We Interrupt This Program: Indigenous Media Tactics in Canadian Culture contains five chapters about the ways First Nations and Inuit use art, film, television, and journalism to express their perspectives and inform Canadian society. Scholars Miranda J. Brady, associate professor in the School of Journalism and Communication at Carleton University, and John M. H.
Policing Indigenous Movements: Dissent and the Security State documents the country’s national security systems and their methods when policing Indigenous activists and organizations as they demonstrate and seek to protect Indigenous territories and resources in the face of government-supported resource extraction. In measures to protect the land, prevent pipeline development and fracking, land and water defenders have created a national discussion about these issues and successfully slowed the rate of resource extraction.
Report to an Inquiry into an Injustice: Begade Shutagot'ine and the Sahtu Treaty by Peter Kulchyski is part of the Contemporary Studies on the North series published by the University of Manitoba Press. This first-hand account present's the perspective of a small Dene community, Tulita (formerly Fort Norman), on the Mackenzie River, Northwest Territories. Over two decades, the author presents the attempts of the Begade Shutagot’ine as they object and boycott of the agreement known as the Sahtu treaty.
Threads in the Sash: The Story of the Métis People published by Pemmican Publications is written by Métis historian and professor Fred J. Shore. The author has produced a highly readable account of the Métis people especially the people in the western provinces. The book traces the history of the Métis and explains the various terms used to identify the people now recognized in the Canadian constitution. The Labrador Métis are identified as First Nations rather than Métis due to the recognition of the province and Canadian government.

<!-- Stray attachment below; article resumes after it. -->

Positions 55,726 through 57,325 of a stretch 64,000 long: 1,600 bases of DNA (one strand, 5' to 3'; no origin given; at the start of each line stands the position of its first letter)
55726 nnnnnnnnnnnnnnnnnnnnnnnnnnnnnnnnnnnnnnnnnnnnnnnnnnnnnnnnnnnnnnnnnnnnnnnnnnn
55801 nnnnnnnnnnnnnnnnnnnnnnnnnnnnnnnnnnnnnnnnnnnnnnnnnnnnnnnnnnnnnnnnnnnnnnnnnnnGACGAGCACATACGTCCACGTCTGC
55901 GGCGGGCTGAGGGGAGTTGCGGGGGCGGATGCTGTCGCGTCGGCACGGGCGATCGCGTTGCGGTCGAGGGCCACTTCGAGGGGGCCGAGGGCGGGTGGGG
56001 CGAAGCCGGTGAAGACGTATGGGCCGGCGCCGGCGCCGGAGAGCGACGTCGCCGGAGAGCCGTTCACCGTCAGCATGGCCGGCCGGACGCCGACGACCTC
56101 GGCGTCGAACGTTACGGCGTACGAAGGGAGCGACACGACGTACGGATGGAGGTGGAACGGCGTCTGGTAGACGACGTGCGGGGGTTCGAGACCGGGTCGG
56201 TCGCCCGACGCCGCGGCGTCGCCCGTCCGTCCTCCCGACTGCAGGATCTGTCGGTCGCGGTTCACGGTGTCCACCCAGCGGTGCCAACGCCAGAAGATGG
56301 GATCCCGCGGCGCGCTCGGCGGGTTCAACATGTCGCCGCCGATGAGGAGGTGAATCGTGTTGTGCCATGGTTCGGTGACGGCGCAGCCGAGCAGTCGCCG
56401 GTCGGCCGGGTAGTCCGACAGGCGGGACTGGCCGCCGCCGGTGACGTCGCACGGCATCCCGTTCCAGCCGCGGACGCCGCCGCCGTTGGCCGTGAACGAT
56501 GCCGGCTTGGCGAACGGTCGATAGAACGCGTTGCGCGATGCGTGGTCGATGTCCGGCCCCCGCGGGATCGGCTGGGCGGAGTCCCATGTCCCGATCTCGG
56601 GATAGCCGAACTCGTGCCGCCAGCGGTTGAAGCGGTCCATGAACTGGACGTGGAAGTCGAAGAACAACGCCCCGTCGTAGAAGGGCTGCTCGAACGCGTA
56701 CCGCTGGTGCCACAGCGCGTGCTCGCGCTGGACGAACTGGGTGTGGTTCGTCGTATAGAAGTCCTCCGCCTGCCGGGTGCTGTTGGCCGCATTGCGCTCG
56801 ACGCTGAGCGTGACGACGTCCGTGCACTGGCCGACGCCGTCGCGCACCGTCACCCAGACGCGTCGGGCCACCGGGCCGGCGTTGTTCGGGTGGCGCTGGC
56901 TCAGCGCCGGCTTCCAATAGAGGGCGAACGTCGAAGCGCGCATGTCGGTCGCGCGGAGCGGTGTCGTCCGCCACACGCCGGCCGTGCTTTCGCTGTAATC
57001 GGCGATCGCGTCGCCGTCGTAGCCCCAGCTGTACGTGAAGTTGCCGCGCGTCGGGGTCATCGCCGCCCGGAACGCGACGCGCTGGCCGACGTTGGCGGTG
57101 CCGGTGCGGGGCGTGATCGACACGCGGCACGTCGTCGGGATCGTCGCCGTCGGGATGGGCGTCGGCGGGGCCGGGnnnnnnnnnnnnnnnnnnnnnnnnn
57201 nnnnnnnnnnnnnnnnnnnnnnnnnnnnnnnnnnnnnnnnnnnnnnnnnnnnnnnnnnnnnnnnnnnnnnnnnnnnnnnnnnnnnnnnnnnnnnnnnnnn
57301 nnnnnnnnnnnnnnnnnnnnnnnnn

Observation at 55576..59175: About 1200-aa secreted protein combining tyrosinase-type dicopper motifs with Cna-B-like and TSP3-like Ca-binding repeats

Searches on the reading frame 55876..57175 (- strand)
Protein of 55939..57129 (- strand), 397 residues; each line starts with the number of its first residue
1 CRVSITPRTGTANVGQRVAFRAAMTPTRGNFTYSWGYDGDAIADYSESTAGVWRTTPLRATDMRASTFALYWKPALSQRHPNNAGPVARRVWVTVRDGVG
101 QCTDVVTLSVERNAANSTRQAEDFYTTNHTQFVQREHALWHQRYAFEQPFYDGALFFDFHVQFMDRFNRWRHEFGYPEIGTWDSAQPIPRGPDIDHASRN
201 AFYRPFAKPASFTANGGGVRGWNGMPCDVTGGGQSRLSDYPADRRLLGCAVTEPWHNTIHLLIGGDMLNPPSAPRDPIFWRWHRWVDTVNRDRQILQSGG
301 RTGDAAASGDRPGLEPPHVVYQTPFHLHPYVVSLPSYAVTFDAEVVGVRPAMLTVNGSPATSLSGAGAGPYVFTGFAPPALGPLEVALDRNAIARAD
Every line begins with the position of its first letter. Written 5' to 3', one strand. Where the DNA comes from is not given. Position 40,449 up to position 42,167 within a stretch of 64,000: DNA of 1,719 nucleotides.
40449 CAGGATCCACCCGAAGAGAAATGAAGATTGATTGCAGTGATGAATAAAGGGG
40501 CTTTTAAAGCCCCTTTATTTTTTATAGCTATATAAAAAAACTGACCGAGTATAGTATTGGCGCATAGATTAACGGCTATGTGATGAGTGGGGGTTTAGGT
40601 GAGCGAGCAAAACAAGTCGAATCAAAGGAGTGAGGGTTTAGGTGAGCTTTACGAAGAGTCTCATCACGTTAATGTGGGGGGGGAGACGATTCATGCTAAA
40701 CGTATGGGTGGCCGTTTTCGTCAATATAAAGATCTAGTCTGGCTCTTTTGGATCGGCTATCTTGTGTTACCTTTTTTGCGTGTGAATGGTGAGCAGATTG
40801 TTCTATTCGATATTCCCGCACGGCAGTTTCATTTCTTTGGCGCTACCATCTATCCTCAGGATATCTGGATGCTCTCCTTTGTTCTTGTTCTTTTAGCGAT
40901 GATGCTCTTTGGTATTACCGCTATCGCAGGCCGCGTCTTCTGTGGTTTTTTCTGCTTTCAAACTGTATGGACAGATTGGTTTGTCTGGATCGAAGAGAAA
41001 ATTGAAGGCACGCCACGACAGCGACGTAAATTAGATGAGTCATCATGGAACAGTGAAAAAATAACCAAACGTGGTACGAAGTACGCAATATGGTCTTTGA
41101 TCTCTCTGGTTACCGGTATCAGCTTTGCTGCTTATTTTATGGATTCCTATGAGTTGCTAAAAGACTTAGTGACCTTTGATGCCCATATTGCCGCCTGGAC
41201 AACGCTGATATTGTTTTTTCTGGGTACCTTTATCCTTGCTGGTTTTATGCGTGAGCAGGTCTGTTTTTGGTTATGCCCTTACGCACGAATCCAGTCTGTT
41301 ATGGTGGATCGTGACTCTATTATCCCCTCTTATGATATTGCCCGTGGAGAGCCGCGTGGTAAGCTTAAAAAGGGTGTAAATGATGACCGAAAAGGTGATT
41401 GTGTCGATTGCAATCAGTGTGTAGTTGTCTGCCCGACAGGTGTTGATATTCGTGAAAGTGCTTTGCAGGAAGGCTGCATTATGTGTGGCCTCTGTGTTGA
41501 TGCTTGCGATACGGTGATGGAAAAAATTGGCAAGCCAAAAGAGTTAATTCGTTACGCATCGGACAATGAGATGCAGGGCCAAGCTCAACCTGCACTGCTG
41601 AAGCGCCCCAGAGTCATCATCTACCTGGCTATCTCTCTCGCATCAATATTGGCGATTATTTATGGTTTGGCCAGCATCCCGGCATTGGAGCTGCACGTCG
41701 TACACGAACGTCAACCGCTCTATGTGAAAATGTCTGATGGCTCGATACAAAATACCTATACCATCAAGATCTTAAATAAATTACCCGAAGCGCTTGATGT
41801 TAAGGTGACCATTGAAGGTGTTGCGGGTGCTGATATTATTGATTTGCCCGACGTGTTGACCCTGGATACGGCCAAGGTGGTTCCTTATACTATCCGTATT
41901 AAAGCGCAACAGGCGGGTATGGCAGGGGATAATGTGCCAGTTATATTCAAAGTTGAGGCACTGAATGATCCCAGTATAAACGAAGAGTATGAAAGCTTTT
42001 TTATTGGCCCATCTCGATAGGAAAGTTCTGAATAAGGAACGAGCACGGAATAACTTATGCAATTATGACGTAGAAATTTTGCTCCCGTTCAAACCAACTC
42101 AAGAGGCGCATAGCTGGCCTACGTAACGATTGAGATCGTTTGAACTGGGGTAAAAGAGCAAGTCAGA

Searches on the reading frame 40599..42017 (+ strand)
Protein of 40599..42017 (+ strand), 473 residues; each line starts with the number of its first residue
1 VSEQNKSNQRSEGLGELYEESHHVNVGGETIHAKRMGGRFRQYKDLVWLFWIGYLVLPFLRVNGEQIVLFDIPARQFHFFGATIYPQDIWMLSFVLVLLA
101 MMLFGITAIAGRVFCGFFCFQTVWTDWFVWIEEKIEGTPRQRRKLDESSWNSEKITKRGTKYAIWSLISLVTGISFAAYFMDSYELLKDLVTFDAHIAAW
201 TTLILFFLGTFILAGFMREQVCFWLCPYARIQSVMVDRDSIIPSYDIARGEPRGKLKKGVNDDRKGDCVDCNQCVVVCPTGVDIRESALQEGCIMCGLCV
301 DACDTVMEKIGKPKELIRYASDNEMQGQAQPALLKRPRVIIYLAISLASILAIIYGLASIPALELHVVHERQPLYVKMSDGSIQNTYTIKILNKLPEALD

Kuei, My Friend: A Conversation on Race and Reconciliation was originally issued in French and this 2018 edition in English offers a unique exchange of communication between two Quebec individuals. Born in 1991, Natasha Kanape Fontaine is an Innu poet and multidisciplinary artist from the North Shore of Kebeq. In 2012, she became one of the voices of the Idle No More movement in Kebeq.
Surviving Canada: Indigenous Peoples Celebrate 150 Years of Betrayal edited by Kiera L Ladner and Myra J Tait is published by Arbeiter Ring Publishing (ARP Books) to coincide with celebrations of the 150th anniversary of Canadian confederation. This collection of poems, essays, interviews, song lyrics, essays, art, and literature examines the struggle for Indigenous Peoples to celebrate their cultures and exercise their right to control their own economic development, lands, water, and lives.
21 Things You May Not Know About the Indian Act: Helping Canadians Make Reconciliation with Indigenous Peoples a Reality written by Bob Joseph founder of Indigenous Corporate Training Inc. is a member of the Gwawaenuk Nation. This 178-page book is an essential guide to understanding the legal document and its repercussion on generations of First Nations, written by a leading cultural sensitivity trainer.
Walking in the Woods: A Métis Memoir is the updated edition of Herb Belcourt's memoir released in 2017 that details the life of Metis entrepreneur and businessman who dedicated his life to Metis urban housing as well as education. He was an entrepreneur and philanthropist from Lac St. Anne, Alberta. He was awarded an honorary doctorate of laws by the University of Alberta in 2001, and was also the recipient of a Lifetime Achievement Award from the Canadian Council of Aboriginal Business in 2016.
Children of the Broken Treaty: Canada's Lost Promise and One Girl's Dream exposes a system of apartheid in Canada that led to the largest youth-driven human rights movement in the country’s history. The movement was inspired by thirteen-year-old Shannen Koostachin, a young Cree woman from Attawapiskat, Ontario. Author Charlie Angus is an elected Member of Parliament for Timmins-James Bay.